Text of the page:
This project has been a long time in the making. The original redesign began in late November of 2007 but due to staffing changes and a busy season for the opera, has only now just launched. The goals for the new Sarasota Opera site redesign included an overall visual update to match the quality of their newly remodeled theatre, more prominent display of the opera’s season, easier online ticket purchase and, of course, to elicit financial support for the opera going forward. Additionally we wanted to ensure that the design met the needs of their primary ticket buying population (retirees) and that it reflected their Florida beach location. There are two “before & after” screen captures after the jump.
I probably shouldn’t admit online that I’ve never really been a big fan of social networking sites. Frankly, I feel that they all get so cluttered with distractions that they lose their value pretty quickly. I have had accounts on MySpace, Facebook, LinkedIn and a few others but rarely check them out – I guess mostly because I feel that I don’t have the time to cut through the chaff to get to the wheat.
Then I met Twitter…
Just came across this today on Gizmodo. As someone who fancies themselve’s a photographer and a UX Designer, this is pretty cool. Basically, the folks at the UW and Microsoft put together an application that works with photo collections to create “3-D” photo tourism experiences. You’ll have to see it to appreciate it.
Personally, I love shooting long exposure photos to capture activity in a scene. For the most part this tends to render people only partially or as a blur (unless I use a strobe). What I like about this application is the sense of activity created by seeing random photos featuring random people streamed into a single experience.
I have to admit that I love maps. I suppose that it makes sense that someone with a linguistics degree has an interest in seeing where in the world stuff is but its really the “new” interactive features that I love.
Recently I’d had an opportunity to spec out a project for a client in which we’d use some pretty simply “off the shelf” features to build a very informative Google map. I was impressed with how much data can be displayed via the API and how easily. In this case it was for a major film festival where we wanted folks to walk out of the theatre and make a last minute plan to see their next film. Of course they’d need theater locations and all that but the ability to show them bus routes, position on the route, walking time/distance, etc.. were all great ways to get someone to decide that they could catch another film.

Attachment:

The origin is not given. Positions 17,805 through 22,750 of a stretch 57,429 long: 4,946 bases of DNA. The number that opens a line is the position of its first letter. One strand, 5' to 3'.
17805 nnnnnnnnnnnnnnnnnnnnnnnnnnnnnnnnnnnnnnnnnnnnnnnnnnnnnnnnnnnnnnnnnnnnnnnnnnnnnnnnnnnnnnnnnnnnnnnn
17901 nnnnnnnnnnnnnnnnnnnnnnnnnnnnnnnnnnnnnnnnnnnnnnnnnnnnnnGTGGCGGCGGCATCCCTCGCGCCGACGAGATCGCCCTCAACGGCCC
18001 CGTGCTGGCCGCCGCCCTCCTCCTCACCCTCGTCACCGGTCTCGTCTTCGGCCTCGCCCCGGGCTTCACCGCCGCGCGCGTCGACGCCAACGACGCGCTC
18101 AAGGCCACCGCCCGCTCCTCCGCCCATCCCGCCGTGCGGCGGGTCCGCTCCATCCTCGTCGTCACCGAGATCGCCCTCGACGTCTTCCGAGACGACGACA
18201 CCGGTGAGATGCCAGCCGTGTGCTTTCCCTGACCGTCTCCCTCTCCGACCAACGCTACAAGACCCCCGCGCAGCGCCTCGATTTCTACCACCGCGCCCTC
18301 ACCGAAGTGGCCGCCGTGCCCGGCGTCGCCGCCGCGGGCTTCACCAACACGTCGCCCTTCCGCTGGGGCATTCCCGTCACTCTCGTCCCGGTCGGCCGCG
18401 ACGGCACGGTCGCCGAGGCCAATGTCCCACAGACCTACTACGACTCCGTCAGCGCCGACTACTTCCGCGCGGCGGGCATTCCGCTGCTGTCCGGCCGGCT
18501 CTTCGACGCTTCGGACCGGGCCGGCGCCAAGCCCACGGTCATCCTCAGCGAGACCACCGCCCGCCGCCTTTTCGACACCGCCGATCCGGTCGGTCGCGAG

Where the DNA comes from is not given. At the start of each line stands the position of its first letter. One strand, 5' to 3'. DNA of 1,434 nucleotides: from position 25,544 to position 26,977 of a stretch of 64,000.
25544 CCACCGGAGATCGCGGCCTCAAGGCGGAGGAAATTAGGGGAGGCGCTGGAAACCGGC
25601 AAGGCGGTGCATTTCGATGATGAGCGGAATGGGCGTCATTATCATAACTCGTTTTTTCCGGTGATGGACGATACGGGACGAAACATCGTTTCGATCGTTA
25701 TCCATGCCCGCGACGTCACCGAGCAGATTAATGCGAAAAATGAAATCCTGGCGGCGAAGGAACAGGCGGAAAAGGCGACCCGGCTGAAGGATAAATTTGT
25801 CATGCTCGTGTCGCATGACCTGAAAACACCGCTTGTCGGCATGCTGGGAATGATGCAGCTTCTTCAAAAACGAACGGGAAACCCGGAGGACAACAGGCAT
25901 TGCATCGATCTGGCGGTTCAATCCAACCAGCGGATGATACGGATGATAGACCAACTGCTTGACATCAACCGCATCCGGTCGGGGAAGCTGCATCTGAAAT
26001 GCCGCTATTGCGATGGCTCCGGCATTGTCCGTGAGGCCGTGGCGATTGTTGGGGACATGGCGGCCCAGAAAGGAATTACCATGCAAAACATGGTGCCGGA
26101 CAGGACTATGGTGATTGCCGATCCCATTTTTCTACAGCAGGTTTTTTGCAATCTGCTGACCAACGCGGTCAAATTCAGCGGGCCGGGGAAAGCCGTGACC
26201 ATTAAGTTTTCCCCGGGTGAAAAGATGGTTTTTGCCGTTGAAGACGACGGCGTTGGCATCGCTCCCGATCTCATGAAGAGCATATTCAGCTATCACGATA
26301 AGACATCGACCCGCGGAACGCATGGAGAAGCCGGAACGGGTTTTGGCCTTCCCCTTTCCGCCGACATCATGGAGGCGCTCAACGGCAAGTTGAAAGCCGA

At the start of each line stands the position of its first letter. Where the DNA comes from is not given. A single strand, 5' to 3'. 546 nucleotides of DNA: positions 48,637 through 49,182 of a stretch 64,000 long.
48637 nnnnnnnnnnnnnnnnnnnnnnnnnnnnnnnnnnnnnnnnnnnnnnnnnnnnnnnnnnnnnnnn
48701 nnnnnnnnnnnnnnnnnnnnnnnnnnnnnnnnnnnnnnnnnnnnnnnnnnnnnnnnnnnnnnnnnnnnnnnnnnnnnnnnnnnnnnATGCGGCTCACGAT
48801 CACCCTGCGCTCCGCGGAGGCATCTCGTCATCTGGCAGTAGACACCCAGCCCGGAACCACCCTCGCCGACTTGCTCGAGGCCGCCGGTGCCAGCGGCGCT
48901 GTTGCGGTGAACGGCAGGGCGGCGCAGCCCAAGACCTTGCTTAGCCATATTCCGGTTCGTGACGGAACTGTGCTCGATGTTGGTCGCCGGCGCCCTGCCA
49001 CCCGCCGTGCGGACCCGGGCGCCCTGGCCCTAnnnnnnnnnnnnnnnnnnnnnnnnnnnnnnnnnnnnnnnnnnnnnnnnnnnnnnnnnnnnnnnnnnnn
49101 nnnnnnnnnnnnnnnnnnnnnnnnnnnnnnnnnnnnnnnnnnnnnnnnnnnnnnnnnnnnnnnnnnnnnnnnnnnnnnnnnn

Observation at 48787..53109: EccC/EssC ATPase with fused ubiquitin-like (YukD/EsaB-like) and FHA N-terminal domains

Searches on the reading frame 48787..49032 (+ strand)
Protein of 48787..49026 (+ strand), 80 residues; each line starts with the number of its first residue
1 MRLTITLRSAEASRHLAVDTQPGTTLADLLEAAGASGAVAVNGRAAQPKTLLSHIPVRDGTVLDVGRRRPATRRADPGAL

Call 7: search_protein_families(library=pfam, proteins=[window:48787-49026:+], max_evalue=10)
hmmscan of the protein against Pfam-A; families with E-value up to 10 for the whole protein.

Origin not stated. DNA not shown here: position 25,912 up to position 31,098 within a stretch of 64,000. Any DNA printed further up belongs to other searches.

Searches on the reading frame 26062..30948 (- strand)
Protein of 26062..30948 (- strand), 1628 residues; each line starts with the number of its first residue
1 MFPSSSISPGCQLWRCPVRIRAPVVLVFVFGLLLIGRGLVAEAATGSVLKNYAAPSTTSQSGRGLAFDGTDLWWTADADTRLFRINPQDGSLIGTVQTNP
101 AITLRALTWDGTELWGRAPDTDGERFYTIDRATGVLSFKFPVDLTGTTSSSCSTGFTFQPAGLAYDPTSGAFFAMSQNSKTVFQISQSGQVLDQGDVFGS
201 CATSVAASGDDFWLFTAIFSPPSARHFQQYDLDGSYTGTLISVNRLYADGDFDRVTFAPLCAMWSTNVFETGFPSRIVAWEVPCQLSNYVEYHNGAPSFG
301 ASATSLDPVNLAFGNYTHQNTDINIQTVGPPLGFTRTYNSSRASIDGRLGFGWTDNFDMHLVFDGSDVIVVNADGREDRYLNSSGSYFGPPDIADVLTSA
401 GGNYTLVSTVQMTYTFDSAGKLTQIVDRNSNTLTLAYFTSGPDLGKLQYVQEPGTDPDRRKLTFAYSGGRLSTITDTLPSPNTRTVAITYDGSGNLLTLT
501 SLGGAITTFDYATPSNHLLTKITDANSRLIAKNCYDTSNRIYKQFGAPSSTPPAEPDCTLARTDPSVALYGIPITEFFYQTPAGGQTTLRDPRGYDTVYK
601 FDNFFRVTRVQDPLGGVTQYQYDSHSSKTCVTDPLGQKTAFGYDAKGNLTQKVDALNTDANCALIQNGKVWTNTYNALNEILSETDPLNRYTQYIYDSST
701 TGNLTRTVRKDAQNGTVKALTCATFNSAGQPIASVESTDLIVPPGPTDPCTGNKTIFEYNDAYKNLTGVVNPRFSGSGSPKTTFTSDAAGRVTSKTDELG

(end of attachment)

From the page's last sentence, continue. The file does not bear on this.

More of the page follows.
I’ve been very lucky in that I’ve managed to stay involved with the Masters of Science in Information Management program since graduating with the first cohort. Mike Crandal, the program Chair, has remained a valuable contact and a helpful reference throughout the years.
Last spring I was invited to present to the graduating daytime program regarding IA as a career and just what can be done with it. Of course, there are a million possible things to say as there are any number of ways to use the knowledge learned in the program. I took the opportunity to give a fairly minimalist presentation in which I discussed the IA’s role as part counselor, interpreter, partner, and sleuth. Fortunately, it was well received and put me in contact with several up and coming IA or UX folks.
This Fall I’ve been invited back but this time instead of meeting them as they get ready to graduate it will be in one of the first classes of the program. I’ve only got an hour to impart my “wisdom” of just what an IA does (or at least what I do) and I’m looking forward to seeing what comes of it!
I don’t claim to be the genius who thought of it but I’ve been getting a lot of mileage out of this approach lately.
After attending a UIE conference in San Diego last year I started to think a lot about the phrase Elegant (or Graceful) Degradation and its counterpart Progressive Enhancement. I’ve found that the concept of Elegant Degradation can be quite damaging if taken as the view as the best way to think about making user experiences accessible to all.
What I mean by that is that rather than creating the “killer app” and then dumbing it down (aka taking away features) we need to take the Progressive Enhancement approach by thinking about the best lowest common denominator experience and then piling the “sexy” on top of it.
Don’t get me wrong, I love my iPhone. I seriously can’t believe how much I use it for e-mail and Web browsing every single day – its completely changed my usage habits toward my “real” computer. I find myself contemplating how it will impact my work as an IA or UX “something” nearly every day.
However, no matter how great the sales volume is for Apple, I marvel at Steve Jobs’ ability to generate excitement around what are relatively minimal numbers. Sure, in comparison to how many laptops Apple could sell in a weekend, a million iPhones is incredible. But just to put it into perspective compare it to Nokia’s sales stats for the year: Apple, 4 million iPhones last year; Nokia 110 million N93i model phones sold last year with a grand total of 440 million phones sold last year all together!
I read this article from Jakob Nielsen’s Alertbox a few weeks back but it was brought to my attention again today. What was most interesting to me about it this time around was that I had just had a conversation with a client about the relative importance of their homepage versus the content pages deeper in the site. In this case, the homepage is really just a landing page to drive the user further into the site to either donate money, get involved, or buy a ticket to an event. Many of the visitors to this site won’t even see the homepage as they come through opt-in direct mail they receive. Of course, the homepage is important but it isn’t the most important nor will it create the strongest impression of all pages within the site.